I never really considered myself a “lawn guy.” Don’t get me wrong, I thoroughly enjoy lying down under the shade of a tree on soft grass or seeing the outfield of the baseball field bright green instead of brown.
But then Beth and I bought a house that has about 7,000 square feet of lawn, on a corner lot (so all can see), in Durango. We purchased the place in winter, so it was tough to judge the quality of the turf. All we had to go by were the photos online, and those depicted this amazingly lush lawn. The first year, it didn’t disappoint. Even though that summer was incredibly dry, the lawn stayed green, and we didn’t see very many weeds.
Fast forward to summer 2020, and I’ve had some realizations that I really should have seen coming at me like a freight train in the middle of the night: A 7,000-square-foot lawn is really costly to irrigate; even teenagers get tired mowing a lawn this big; and the thought of replacing turf with something not so dependent on water is a wise, albeit expensive, option.
We tried to cut back on irrigation and quickly realized the grass didn’t really appreciate the amount of water it was getting. I’ve also tried to limp along with an outdated and inefficient irrigation system, knowing that if I did have to replace it, then I wouldn’t have any money left to buy plants to irrigate.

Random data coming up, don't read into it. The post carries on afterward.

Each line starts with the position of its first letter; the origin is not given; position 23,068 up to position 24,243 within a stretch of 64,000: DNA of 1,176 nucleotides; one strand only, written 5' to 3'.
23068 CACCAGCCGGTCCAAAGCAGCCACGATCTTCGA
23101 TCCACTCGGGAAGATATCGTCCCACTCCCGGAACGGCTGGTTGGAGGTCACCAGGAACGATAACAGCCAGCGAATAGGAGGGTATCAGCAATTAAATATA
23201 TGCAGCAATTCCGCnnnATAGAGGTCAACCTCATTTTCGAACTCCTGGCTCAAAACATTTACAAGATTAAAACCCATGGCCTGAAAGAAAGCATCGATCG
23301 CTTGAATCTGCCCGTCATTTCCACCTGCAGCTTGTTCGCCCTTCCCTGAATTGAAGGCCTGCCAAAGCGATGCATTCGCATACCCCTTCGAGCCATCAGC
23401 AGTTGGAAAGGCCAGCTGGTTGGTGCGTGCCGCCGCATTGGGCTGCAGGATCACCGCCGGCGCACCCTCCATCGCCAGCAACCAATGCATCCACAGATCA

See my dilemma here?
We were frustrated enough with this lawn that in June, after weeks of heat and no rain, we decided that at some point we need to remove some of the lawn. A section that wasn’t getting efficient irrigation – grass getting thinner, more weeds every year – rose to the top of the chopping block.
As a plant lover, it couldn’t just be mulch or rock, so we decided to start with three trees in the hope that we could also get some shade on the lawn that we were keeping. Mind you, we already have two giant Colorado blue spruces (Picea pungens), so we didn’t want the new trees to compete with those. After a trip to a tree farm in Montezuma County, we fell in love with an Ohio buckeye (Aesculus glabra), a (hardy) bald cypress (Taxodium distichum) and a yellowwood (Cladrastis kentukea). All of them are beautiful species, and hopefully, we will bask in their shade for decades to come.
But back to the lawn because I still have about 5,000 square feet of it that I need to deal with. Would we like to remove more? Potentially, but less sod equals more plants, and as previously mentioned, I really like plants, so that equals more money. Apparently, a new bathroom takes precedence over new plants. And, to be honest, we like the lawn (at least the nice parts) and its benefits.
The lawn, along with plants, trees and shrubs, keeps our house cooler. Research has shown that through shading and evapotranspiration (combination of evaporation and plant transpiration), temperatures can be reduced 7 to 14 degrees. If I had air conditioning, the home landscape would reduce its use up to 25%. In terms of retaining rainwater, grass does a pretty good job – my (future) 5,000-square-foot lawn can absorb more than 3,000 gallons of water without noticeable runoff.
Darrin Parmenter is the director and horticulture agent of the La Plata County Extension Office. Reach him at email@example.com or 382-6464.Darrin Parmenter